How do you detect from any broking placement slip if the risk is being placed on a stock-throughput basis?
The following wordings within the slip may provide some inklings of stock-throughput element:
- This insurance is extended to cover insured interests whilst in storage and/or including various works in progress during such storage. Usually the policy is on an annual basis but this can also comes in the form of a single (but with extended storage and with processes) but prolonged voyage.
- There is an extended storage requirement, which usually drags beyond the usual 30 days or 60 days standard storage allowance in the basic marine cargo policy. You should ask about this, especially to check for processes involve – processes like unpacking and repacking should be properly examined (especially where machienries are being used as if the processing environment is more of a factory-liked setting) to ensure that the marine policy does not pick up unnecessary coverage that your treaty reinsurance is not about to cover….
- Clear cut form would involves the following use of wordings….
- Worldwide cover….
- “… from the time of leaving the suppliers and/or manufacturers factory, store or warehouse or else where as may occur and continues whilst goods are at EXPORT PACKERS and/or freight forwarders and/or packers and/or consolidaters and/or hauliers and/or warehousemen and other bailees and/or agents premises and/or elsewhere BEING PACKED and/or COLLATED and/or GROUPED TOGETHER and/or stored and also covered whilst awaiting shipment thence in transit….”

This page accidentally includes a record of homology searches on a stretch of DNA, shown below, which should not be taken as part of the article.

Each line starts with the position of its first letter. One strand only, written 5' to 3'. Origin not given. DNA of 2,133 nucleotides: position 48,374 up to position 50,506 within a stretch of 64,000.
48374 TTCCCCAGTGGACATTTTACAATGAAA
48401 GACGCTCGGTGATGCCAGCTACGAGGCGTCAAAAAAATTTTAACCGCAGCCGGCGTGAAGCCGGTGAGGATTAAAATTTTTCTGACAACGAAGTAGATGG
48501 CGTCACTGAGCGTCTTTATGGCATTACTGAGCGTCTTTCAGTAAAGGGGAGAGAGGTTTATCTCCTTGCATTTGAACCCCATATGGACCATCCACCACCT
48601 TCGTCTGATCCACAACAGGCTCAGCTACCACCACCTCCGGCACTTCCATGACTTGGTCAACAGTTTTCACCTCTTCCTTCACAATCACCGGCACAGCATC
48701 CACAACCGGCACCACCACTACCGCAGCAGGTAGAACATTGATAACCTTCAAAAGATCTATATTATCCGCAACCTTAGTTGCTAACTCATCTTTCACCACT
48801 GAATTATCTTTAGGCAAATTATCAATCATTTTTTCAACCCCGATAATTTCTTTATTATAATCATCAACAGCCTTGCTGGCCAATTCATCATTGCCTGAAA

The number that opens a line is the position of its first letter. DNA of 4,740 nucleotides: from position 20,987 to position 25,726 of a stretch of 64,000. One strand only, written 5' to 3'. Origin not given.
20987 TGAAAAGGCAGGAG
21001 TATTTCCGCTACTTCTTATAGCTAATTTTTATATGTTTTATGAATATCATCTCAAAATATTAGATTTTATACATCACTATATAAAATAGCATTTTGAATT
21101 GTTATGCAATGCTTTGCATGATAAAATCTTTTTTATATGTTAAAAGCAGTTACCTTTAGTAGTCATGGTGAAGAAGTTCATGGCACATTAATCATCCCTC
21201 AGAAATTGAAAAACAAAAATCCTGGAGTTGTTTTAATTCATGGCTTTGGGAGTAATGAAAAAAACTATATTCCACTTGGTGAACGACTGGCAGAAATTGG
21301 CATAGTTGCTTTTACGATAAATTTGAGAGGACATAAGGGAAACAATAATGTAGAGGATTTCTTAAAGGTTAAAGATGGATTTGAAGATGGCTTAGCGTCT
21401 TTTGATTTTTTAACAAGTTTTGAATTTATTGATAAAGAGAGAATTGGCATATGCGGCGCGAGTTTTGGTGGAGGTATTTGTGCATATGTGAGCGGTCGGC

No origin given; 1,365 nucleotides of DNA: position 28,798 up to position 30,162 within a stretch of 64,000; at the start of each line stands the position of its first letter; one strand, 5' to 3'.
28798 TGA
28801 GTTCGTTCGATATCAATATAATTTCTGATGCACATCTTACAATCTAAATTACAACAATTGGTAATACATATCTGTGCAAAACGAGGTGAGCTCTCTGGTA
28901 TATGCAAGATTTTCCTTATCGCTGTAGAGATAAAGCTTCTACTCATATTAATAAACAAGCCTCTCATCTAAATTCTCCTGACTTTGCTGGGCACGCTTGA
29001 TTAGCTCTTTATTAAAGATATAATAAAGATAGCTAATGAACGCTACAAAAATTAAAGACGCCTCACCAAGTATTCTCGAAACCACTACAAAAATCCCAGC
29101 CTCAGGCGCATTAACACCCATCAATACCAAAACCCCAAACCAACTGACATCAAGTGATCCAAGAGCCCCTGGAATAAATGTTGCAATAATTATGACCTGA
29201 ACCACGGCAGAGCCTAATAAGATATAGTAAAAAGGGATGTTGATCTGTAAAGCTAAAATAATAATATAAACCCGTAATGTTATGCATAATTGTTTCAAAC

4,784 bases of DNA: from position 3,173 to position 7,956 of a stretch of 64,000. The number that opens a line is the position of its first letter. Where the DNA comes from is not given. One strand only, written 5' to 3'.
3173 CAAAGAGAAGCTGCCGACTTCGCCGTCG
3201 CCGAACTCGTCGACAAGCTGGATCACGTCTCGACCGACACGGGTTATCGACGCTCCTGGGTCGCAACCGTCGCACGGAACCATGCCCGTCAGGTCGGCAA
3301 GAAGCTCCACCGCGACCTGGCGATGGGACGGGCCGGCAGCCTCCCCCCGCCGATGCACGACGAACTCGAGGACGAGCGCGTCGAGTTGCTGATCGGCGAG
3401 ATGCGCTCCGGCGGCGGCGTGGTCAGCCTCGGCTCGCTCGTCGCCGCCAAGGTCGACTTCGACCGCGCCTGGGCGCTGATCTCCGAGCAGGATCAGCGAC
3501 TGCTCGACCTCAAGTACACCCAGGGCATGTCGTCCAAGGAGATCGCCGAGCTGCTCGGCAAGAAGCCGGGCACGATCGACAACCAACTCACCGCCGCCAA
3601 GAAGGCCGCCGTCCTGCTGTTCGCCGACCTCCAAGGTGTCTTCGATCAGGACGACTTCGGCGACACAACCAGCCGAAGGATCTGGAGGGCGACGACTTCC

- “…. raw stock and materials in trade or work in progress….” and/or “….the basis of valuation for finished stock sold but not delivered to be at the Assured’s selling price after all discounts and uninsured expenses”
- Interest Insured is likely described in the following form (very comprehensive….): “… All real and personal property of the Insured, of every kind, nature and description, or for which the Insured is responsible or in respect of which the Insured receives instructions to insure….”
- Cross-docking, trans-loading, De-Containerizing (DC) by-pass and direct to store programs, Multi-Country Consolidation programs or Special handling services are mentioned….